With filial pats on the arms in front of photographers, a tête-à-tête that lasted almost an hour, and a joint press conference with journalists from around the globe, U.S. President Barack Obama received the man he called, simply, “François” yesterday at the White House.
It was an opportunity for the American president to profess his love for France. “We the French,” Obama told reporters. “Sometimes we Americans are too shy to say so, but we’re not feeling shy today.” The president said that Americans love France because “we dedicate ourselves to the same ideals—that all people deserve life, liberty, and the pursuit of happiness.”
Obama even let it slip that he has a photo of Paris in his private apartment in the White House, a picture of himself and the First Lady kissing in the jardin du Luxembourg.
By attacking Paris on November 13th, Obama said, Islamic State had taken aim at “our free and open societies”—an “attack against the world itself.”
A Common Goal
For France and the U.S.—both allies and amis, both presidents insisted—the goal is simple: destroy the Islamic State. But to achieve this, the two agreed “that our nations must do even more together.”
The U.S. president promised to improve the coordination of air attacks with France and the sharing of American military intelligence, a plan that should make strikes against IS more effective while minimizing collateral damage to the civilian population. Embracing these gestures and offerings, François Hollande said that he had garnered the concrete backing he had come to Washington in search of.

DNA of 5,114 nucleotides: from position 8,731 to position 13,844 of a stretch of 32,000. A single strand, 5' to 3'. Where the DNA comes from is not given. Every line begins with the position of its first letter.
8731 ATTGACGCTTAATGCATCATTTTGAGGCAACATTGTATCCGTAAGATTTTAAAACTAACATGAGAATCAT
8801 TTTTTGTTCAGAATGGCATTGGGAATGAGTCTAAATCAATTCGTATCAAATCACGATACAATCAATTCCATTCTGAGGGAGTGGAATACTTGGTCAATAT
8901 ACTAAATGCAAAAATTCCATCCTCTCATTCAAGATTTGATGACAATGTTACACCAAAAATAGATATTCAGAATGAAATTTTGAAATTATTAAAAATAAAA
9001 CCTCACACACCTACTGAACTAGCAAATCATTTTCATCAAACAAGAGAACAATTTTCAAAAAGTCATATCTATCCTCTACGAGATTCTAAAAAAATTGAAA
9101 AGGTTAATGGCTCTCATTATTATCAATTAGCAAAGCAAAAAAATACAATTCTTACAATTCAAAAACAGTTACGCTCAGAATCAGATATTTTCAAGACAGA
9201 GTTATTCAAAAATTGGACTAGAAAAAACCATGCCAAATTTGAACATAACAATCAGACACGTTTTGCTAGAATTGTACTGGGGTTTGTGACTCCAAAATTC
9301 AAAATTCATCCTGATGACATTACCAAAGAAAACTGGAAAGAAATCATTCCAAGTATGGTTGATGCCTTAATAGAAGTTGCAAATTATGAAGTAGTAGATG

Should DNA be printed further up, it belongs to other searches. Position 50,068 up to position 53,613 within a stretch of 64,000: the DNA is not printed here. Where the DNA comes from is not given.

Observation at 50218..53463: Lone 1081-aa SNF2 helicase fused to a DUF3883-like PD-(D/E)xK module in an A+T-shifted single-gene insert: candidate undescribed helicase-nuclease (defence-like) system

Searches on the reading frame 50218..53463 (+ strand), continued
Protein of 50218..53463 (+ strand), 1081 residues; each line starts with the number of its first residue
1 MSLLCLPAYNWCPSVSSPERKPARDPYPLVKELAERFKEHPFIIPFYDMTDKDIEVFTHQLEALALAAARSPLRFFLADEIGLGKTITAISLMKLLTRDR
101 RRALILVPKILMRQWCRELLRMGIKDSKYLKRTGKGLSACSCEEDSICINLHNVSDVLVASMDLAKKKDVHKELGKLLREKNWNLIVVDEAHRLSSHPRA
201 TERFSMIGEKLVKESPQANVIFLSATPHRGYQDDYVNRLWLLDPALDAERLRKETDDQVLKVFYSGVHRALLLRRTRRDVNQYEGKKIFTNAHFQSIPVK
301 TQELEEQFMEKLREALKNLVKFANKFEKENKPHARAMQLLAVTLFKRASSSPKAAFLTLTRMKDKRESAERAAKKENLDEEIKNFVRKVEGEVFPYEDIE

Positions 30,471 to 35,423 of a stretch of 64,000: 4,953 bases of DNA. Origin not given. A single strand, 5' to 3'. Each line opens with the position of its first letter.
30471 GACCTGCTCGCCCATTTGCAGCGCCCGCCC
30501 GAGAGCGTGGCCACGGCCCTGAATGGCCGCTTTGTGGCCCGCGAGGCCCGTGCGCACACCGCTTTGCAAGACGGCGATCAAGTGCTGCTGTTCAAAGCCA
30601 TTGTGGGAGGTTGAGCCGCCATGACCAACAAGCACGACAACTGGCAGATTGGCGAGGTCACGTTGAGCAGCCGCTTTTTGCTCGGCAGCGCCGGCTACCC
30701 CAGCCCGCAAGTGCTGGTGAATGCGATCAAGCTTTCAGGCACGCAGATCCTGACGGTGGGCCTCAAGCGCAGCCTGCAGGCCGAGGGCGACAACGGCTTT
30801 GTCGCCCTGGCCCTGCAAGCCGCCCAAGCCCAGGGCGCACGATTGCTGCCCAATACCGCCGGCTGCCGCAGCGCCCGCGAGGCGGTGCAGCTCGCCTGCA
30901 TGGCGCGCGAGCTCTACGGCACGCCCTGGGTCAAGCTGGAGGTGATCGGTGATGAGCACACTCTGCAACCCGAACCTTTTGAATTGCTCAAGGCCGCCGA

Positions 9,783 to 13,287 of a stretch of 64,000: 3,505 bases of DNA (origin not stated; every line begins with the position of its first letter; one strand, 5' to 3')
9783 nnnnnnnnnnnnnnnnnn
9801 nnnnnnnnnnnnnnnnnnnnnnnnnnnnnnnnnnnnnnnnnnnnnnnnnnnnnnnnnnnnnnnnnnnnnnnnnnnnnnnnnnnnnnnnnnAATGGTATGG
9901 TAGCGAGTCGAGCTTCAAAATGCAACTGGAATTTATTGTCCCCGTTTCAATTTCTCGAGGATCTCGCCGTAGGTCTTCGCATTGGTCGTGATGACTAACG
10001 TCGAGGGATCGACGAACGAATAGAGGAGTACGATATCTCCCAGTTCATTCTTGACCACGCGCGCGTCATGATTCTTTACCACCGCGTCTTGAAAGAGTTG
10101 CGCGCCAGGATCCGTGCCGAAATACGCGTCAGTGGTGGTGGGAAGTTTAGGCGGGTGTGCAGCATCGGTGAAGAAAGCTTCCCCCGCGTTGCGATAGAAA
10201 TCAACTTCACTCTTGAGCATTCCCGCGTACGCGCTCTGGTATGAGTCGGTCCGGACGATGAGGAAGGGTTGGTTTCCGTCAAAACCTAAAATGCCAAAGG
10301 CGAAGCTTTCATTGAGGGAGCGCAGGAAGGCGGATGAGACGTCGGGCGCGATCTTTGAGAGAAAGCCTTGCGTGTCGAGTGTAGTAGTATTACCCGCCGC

The Grand Coalition: A Project Still In The Works
But the aim of François Hollande to see a large anti-Islamic State coalition, ranging from the United States to Europe to Russia, still seems out of reach. During the joint press conference, Obama had particularly harsh—bitter, even—words for Vladimir Putin. For the American president, if Russia wants to take its place in the coalition against IS, then there’s only one solution: stop supporting the Assad regime in Syria.
As for the prospect of one day seeing heavy deployments of American soldiers in Iraq and Syria, Obama doesn’t consider it an option, sticking to his guns that the U.S. will not put boots on the ground.
For the two presidents, there remains another shared belief: not to confuse “migrants” with “terrorists.” Obama has sharply criticized the American states that oppose the resettlement of Syrian refugees within their borders, invoking the long screen process and high-level of security checks required.
“Even as we’re vigilant, we cannot, and we will not, succumb to fear,” Obama said. “Nor can we allow fear to divide us—for that’s how terrorists win. We cannot give them the victory of changing how we go about living our lives.”
“Vive la France,” the president said before ceding the floor to Hollande, “and God bless the United States of America.”